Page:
Testing version: 0.1 (2595)
What were you doing: I was editing quotes from a book and using the common convention of square brackets to indicate text added/changed from the original. For example, “[Merry] loved mountains, or he had loved the thought of them marching on the edge of stories brought from far away”.
What feature did you use: Just writing.
What happened: The text in the square brackets (“Merry” in the above example) was rendered as a link (to nowhere).
What did you expect to happen: The text in brackets should have rendered as plain text with the brackets included. If I’m reading the CommonMark spec correctly, text in square brackets that is not followed by parentheses or square brackets should only render as a link if there is a matching link reference definition elsewhere in the document (this was not the case).
Hi Janne - I suspect this is a bug introduced into the latest version of Panda. Prior to this release, putting single square-brackets around text did not result in a link - it functioned exactly as you’d expect. It looks like this current version is interpreting
[bracketed text] as something akin to a footnote. If you click the link, you’ll see a new footnote created at the end of your text. Proper markdown footnote syntax is
[^1]. So as I say, I suspect what you are experiencing with
[Merry] is a bug that will soon be fixed.
If I understand the vision for Pandas correctly, then it will be a fully common-mark compliant editor with some Github flavour. The
[foo] turning into a link is expected behaviour given the spec see (GitHub Flavored Markdown Spec). It is different from the
[^foo] syntax because the former is a hyptertext link that will open a browser (or a the relative url-handler) whereas the latter is a footnote, it will navigate to the position where the footnote is specified.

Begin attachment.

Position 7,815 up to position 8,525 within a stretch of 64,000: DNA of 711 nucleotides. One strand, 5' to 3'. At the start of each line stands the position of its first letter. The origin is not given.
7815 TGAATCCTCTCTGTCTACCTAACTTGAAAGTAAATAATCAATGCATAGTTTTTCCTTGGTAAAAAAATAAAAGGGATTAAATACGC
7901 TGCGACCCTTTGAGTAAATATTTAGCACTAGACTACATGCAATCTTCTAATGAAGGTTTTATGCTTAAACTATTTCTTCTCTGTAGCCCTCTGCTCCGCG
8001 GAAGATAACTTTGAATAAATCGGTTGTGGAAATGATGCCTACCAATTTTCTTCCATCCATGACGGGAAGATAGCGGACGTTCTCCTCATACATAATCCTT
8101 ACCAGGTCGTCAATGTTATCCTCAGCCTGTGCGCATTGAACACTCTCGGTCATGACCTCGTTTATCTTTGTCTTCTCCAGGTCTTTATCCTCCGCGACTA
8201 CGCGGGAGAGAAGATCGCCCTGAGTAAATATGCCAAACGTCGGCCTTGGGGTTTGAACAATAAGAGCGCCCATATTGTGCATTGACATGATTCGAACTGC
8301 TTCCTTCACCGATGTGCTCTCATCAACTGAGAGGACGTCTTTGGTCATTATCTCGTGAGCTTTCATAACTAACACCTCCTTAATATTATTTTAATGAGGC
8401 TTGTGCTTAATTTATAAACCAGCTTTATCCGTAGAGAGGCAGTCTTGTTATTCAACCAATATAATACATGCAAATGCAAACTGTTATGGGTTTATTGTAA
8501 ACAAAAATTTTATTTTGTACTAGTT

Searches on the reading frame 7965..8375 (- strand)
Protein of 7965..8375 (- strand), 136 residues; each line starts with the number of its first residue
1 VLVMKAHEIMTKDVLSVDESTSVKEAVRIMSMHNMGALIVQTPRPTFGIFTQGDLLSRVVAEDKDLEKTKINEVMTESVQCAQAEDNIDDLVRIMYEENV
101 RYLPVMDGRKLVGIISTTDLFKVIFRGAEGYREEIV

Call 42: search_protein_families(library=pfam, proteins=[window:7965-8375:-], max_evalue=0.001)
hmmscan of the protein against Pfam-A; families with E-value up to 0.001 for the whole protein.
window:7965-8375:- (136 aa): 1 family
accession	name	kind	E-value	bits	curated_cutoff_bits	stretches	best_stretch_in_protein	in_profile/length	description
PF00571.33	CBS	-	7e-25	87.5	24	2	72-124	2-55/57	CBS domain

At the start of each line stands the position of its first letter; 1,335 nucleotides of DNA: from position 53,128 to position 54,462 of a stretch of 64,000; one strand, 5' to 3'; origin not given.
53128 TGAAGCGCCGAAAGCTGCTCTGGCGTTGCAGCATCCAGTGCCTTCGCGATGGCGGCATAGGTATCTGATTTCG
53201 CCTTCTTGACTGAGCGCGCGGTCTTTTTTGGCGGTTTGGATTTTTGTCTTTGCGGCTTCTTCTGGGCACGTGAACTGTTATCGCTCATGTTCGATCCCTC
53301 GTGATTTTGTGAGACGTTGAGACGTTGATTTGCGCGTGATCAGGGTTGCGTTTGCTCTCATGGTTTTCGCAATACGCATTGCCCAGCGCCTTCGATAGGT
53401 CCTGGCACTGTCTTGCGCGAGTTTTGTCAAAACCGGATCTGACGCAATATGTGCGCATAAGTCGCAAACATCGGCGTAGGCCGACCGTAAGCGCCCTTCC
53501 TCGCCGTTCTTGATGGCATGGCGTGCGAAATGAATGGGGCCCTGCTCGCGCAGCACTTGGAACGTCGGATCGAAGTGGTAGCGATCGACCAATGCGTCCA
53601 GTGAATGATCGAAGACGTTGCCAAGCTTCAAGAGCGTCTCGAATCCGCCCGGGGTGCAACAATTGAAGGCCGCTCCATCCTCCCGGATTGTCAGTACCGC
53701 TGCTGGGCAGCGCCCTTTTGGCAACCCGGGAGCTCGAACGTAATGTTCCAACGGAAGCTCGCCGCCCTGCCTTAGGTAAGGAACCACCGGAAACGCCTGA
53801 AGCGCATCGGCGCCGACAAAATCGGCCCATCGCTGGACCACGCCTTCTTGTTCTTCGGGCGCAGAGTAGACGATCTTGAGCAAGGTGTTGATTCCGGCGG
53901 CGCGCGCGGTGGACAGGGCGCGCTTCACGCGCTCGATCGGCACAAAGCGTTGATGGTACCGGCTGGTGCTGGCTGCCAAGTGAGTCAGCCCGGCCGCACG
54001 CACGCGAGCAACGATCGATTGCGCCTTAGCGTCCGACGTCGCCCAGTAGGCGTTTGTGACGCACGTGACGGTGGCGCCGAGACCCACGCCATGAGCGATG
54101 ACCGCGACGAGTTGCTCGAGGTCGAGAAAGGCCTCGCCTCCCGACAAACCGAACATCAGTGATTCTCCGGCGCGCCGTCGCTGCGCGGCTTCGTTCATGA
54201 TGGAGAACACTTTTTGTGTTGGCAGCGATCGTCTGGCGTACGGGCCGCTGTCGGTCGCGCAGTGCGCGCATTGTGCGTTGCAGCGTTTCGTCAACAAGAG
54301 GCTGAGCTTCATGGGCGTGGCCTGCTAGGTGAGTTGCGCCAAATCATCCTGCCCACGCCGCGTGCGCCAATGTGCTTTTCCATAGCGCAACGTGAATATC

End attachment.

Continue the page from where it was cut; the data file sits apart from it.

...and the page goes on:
If you want a simple bracketed you may do
\[foo]. See GitHub Flavored Markdown Spec for reference.
According to the spec, bracketed text should only render as a link if there is a matching reference link definition elsewhere in the document.
For example, try the following in the Commonmark reference implementation:
[This one] is a link because it has a reference definition below.
[This] is not a link because it doesn’t have a reference definition.
[This one]: https://beta.bear.app
I would still argue that it is expected.
- Bear and Pandas are editors not a viewer.
- currently the
[^foo] footnote syntax turns immediately into a link and upon clicking creates the corresponding
- By analogy
[foo] is rendered as a link, which has not yet been populated (as Panda is an editor).
- To make the two equivalent the current behaviour I would argue is expected. And makes the feature more discoverable.
I would argue that if is ok for
[^foo] to autogenerate a footnote then so should
Note I am a random user on the Internet and not the Bear design team.
I think you’re right that it comes down to expected UI behavior, rather than spec conformance. Personally, I would prefer square brackets to be left alone unless followed by parenthesis for two reasons:
- By default, Bear does not use the reference link notation in its Markdown output, opting instead for inline link notation
- Unlike footnote notation (
[^…]), reference link notation (
[…]) sees frequent legitimate use outside its use in links
Hello there Janne,
I can see that this is your first time posting on here, so welcome to the community!
This falls under the age old question, is this a bug or a feature?
@sitacuisses was correct, this is in fact expected behaviour and is a feature.
This is as it’s part of the CommonMark specification. A single word inside
 is a link reference, it should be paired with the link definition (which is usually at the end of the note).
Currently, we’re marking that as a link because clicking on it auto-creates the definition.
The current UX however is not ideal because it’s annoying if you just want text inside parenthesis.
Therefore, we’re working on changing it to highlight only if both reference and definition are present in the text.
Hoping this answer helps, but if you’ve any other queries or questions please do let me know!
Sounds great. I like the proposed solution!